In the first major bust-up regarding the next stage of negotiations, the Brexit Secretary complained the proposals were “not in good faith”.
He said the talks were meant to be about “building a bridge” but that instead Brussels had come up with a “political document” that “is not the aim of this exercise”.
Mr Davis was responding to a draft EU paper that suggested suspending Britain’s access to the single market in the event of a dispute between the two sides during the transition.
Negotiators agree there should be an “implementation period” of about two years – but that the UK’s formal membership will expire when Article 50 runs out in March 2019.
Mr Davis said on Thursday: “I do not think it was in good faith to publish a document with, frankly, discourteous language and actually implying that they could arbitrarily terminate in effect the implementation period.
“That’s not what the aim of this exercise is, it’s not in good faith and we think it was unwise to publish it.”
He was speaking following day two of Theresa May’s Brexit war cabinet, which saw ministers thrash out ideas for what the UK’s future relationship with the EU should be.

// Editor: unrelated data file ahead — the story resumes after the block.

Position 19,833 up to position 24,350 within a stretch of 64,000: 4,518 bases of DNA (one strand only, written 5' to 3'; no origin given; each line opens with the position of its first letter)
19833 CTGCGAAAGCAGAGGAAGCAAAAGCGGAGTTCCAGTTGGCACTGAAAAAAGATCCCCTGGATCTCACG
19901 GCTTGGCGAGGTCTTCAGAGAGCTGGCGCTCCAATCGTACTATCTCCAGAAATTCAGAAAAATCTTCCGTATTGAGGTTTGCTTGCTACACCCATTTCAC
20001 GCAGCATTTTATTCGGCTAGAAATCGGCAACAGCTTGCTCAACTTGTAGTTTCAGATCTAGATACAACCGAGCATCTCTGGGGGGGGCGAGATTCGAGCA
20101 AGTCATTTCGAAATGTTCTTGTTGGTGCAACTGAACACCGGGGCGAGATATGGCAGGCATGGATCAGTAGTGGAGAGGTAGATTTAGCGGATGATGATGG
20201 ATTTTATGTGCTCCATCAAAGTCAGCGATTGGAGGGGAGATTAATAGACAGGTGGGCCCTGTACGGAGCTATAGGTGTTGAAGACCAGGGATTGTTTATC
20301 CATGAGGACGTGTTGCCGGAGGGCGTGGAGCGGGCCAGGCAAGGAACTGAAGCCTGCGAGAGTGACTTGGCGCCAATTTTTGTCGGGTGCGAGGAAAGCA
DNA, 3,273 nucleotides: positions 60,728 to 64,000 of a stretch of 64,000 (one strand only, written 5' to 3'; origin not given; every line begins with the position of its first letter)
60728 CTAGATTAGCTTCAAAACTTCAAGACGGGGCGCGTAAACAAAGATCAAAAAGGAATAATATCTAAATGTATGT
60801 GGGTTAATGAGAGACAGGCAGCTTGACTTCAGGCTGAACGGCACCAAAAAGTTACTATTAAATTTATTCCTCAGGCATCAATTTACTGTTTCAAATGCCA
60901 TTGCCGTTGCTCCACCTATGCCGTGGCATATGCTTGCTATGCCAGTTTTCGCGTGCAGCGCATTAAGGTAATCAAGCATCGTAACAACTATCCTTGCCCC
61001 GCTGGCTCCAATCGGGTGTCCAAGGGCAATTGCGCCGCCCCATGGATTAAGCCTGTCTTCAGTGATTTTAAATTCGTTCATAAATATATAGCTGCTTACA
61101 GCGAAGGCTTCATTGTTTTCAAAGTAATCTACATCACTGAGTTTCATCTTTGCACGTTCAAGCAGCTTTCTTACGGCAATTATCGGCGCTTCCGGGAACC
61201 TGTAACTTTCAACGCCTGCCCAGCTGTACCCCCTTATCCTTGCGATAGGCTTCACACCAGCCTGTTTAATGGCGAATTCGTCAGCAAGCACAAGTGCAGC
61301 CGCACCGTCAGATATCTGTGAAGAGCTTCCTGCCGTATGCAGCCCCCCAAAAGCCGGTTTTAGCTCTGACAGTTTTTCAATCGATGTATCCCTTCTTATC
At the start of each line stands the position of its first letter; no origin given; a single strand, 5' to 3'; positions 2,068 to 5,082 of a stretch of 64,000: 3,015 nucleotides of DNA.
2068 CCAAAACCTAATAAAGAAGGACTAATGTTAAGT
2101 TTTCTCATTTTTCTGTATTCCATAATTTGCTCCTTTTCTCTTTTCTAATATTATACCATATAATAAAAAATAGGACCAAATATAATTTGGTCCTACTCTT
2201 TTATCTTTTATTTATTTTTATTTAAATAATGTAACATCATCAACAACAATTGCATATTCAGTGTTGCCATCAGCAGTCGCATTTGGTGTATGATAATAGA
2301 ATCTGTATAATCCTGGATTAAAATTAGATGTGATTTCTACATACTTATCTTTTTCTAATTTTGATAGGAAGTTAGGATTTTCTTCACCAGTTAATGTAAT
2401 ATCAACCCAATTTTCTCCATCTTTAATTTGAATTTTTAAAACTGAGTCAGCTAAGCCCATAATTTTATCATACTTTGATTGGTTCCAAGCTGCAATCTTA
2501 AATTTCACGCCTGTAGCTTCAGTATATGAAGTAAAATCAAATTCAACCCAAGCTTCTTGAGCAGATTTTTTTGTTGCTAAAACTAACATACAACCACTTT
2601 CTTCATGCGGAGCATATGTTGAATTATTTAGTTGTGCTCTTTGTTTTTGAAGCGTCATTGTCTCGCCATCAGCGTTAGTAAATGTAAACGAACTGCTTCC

Mr Davis called the atmosphere “very constructive”, admitting there were “still things incomplete” but that “a great deal of progress has been made”.
The Brexit Secretary also played down the Government’s own impact assessment leaked to Sky News that showed regions in the UK could suffer a hit to GDP of up to 16% over 15 years.
It comes as hard Brexiteer Tory MPs rally round Theresa May for promising to be “robust” in the face of “noises off” from Brussels.
But she still faces pressure from the opposite wing of her party to publish the Brexit impact assessment, now that some of its content has been made public.
Tory MP Sarah Wollaston posted on Twitter on Thursday: “Again, no excuse for Government refusing to publish the latest tranche of financial Brexit impact papers.
“It’s a depressingly short read with nothing that could possibly justify the secrecy.”
A Downing Street source said: “The PM told the Brexit cabinet that the government had to be ambitious in the deal we seek.
“She said her starting point was to aim for something that hadn’t been done before in order to come to a new relationship that will last a generation or more.
“Her approach is to seek a deal that is bold, in the best interests of the UK and that will carry widespread support.”